PJ phoned LGRE up, and he said that reports were wrong, and the bird was OK. This was confirmed by this message at 17-15hrs. PJ rebooked PL’s flight, and we all breathed a sigh after such a stressful afternoon.

(647) 17:16 SCILLY OVENBIRD 5.10PM SHOWING BY TRACK BTW WATERMILL & TRENOWETH THE BIRD IS FEEDING OK AND LOOKS A LOT BETTER THAN IT DID THIS MORNING. 17:13 27/10/04

Thursday 28th October 2004 – Isles of Scilly
We arranged to pick PJ up at 03-10hrs, and then drove to Fenton to pick PL up. I drove the first leg down to Sedgemoor, and then GAS took over. In parts it was a clear night, and a partial eclipse of the moon was observed. We received reports that one helicopter was down, and we would be experiencing some delays. We arrived at Penzance at 08-30hrs, and discovered that our 09-45hrs flight would be leaving at 10-15hrs. As I was walking back to the car, we received this message, confirming that the OVENBIRD had again survived the night.

(656) 08:33 SCILLY OVENBIRD ST.MARY’S SHOWING ON TRACK BTW WATERMILL & TRENOWETH. BN 8:31 28/10/04

I was still extremely tense, and, along with PJ, found the waiting for the flight across hard. We eventually took off at 10-20hrs, and we landed at 10-40hrs on St. Mary's. There was confusion at the airport, where the taxi we had booked had been taken by another six birders. We grabbed our bags and crammed into another taxi, arriving at Trenoweth at 11-00hrs.PJ and PL both ran off. I walked, but soon lost GAS and so I walked faster. The area was under the conifers, and I soon came to an area on a slight hill. A group were standing under the trees, staring down at the floor. PJ pointed down, but among the branches and pine needles, I couldn’t see a thing. I moved around slightly, and then I saw the Ovenbird sitting on the floor, crouching for shelter behind a mound. It appeared that the wing was sticking out, and it appeared to be a bit unhealthy. I looked around and realised GAS hadn’t arrived yet. I walked back to the path and phoned him. He told me he had gone through a gate and was heading for another. I knew I hadn’t walked through any gates, and started to look for him. I eventually found him across a field, walking in the opposite direction. I guided him back and we all enjoyed incredible views as the bird just sat on the floor, approximately two metres away.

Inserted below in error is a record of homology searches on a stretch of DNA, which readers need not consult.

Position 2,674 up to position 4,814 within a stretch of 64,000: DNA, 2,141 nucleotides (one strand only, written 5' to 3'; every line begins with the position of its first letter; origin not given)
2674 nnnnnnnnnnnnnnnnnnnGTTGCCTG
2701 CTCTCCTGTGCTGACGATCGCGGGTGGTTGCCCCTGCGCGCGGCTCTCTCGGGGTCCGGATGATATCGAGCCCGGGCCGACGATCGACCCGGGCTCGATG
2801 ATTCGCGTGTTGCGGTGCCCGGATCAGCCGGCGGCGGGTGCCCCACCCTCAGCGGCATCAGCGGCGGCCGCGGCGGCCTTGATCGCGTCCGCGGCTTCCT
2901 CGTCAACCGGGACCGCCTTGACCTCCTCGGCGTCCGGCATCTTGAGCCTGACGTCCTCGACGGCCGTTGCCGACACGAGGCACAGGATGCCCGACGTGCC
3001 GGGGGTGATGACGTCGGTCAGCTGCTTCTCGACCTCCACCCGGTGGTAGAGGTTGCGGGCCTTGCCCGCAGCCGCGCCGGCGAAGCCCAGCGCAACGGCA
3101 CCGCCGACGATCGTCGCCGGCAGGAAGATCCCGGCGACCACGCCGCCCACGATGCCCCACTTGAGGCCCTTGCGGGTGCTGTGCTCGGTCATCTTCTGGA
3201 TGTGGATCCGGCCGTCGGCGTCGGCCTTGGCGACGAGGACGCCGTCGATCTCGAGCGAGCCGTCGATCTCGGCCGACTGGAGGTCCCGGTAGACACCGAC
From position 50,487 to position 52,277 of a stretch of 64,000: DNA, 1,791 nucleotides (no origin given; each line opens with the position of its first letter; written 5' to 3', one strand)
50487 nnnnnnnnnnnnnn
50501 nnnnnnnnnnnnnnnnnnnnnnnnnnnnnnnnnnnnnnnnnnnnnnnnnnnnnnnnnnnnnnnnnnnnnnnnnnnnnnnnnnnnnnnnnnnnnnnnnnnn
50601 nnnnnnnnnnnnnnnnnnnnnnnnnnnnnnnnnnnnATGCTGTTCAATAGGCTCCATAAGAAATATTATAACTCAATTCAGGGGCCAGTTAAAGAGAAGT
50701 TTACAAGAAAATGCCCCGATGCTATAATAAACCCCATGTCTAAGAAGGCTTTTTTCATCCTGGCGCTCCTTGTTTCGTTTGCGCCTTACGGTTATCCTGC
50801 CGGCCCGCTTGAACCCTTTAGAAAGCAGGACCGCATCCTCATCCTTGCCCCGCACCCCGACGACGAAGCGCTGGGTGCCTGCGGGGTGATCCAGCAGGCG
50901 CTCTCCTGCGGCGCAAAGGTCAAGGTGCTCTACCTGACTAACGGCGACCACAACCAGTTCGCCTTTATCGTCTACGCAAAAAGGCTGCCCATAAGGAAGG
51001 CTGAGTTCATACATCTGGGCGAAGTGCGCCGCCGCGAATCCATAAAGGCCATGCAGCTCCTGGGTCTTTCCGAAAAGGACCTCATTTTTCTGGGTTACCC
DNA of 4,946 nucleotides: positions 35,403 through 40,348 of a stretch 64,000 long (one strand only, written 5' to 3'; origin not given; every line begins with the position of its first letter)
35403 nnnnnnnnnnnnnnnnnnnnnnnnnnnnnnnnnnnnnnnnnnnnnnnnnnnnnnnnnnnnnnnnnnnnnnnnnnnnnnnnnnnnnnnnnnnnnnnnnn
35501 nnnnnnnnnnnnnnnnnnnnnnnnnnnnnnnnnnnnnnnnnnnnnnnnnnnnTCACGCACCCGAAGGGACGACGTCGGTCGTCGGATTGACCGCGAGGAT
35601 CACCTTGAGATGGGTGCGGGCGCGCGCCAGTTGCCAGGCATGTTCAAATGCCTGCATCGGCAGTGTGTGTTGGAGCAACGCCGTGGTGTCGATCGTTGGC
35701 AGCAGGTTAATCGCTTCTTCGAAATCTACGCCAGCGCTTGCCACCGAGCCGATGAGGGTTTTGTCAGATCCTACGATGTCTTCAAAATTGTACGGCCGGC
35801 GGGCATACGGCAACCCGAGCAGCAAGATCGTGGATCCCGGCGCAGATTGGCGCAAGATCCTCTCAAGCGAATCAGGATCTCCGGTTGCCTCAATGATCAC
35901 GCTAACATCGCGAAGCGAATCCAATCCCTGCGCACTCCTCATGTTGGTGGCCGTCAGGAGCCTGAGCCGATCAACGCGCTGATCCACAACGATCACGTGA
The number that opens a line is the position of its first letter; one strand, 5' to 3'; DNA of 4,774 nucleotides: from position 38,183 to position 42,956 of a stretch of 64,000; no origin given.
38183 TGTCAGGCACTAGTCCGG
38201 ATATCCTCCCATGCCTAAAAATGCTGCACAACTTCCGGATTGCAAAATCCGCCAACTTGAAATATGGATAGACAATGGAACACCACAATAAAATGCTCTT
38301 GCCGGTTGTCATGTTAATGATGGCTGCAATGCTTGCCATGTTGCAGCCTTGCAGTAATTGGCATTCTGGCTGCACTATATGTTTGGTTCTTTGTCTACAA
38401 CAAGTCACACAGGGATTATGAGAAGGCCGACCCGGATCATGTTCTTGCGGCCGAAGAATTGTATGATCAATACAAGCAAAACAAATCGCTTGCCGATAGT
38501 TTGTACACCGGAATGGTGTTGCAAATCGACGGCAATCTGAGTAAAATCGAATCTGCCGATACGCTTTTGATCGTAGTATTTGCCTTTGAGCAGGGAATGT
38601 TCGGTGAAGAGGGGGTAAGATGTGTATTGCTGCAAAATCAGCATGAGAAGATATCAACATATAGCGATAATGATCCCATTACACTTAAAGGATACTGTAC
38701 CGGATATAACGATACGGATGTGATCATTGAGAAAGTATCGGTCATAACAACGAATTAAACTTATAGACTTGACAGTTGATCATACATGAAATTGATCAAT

(674) SCILLY OVENBIRD ST.MARY’S 11.20AM ON TRACK BTW WATERMILL & TRENOWETH BUT AGAIN APPEARS UNWELL AND IS STRUGGLING TO STAND.BN 11:20 28/10/04

It was difficult to digiscoped the bird, as it was too close, and the viewing area was cramped. The floor was uneasy and very springy. The pathetic state of the bird was clear when it tried to move. It couldn’t walk, and just used its wings to attempt to move. It just rolled about the area, and then just sat there. It was a sad sight, and took the edge of what should have been an incredible bird. It was clearly unwell, and needed help urgently. Will Wagstaff and Bryan Thomas were coming up to take pictures of the bird, and when they arrived discussions took place. It was decided to capture the bird and take it into care. Will took his hat off, and after a brief flutter, the Ovenbird was in his hand. We had only just made it in time. The bird was now in care and untickable!

(676) 11:38 SCILLY OVENBIRD HAS BEEN TAKEN INTO CARE 11.30AM & MAY BE FLOWN TO MOUSEHOLE.BN 11:36 28/10/04


The bird was taken away, and we all stood around. Part ecstatic as to the nature of the tick, elated that no-one else could tick the bird now, but sad that we saw it in such a state.

(684) 12:51 SCILLY OVENBIRD WILL REMAIN IN CARE ON ST. MARY’S. THERE WILL BE NO VIEWING DUE TO BIRDS EXTREMELY POOR CONDITION.BN 12:49 28/10/04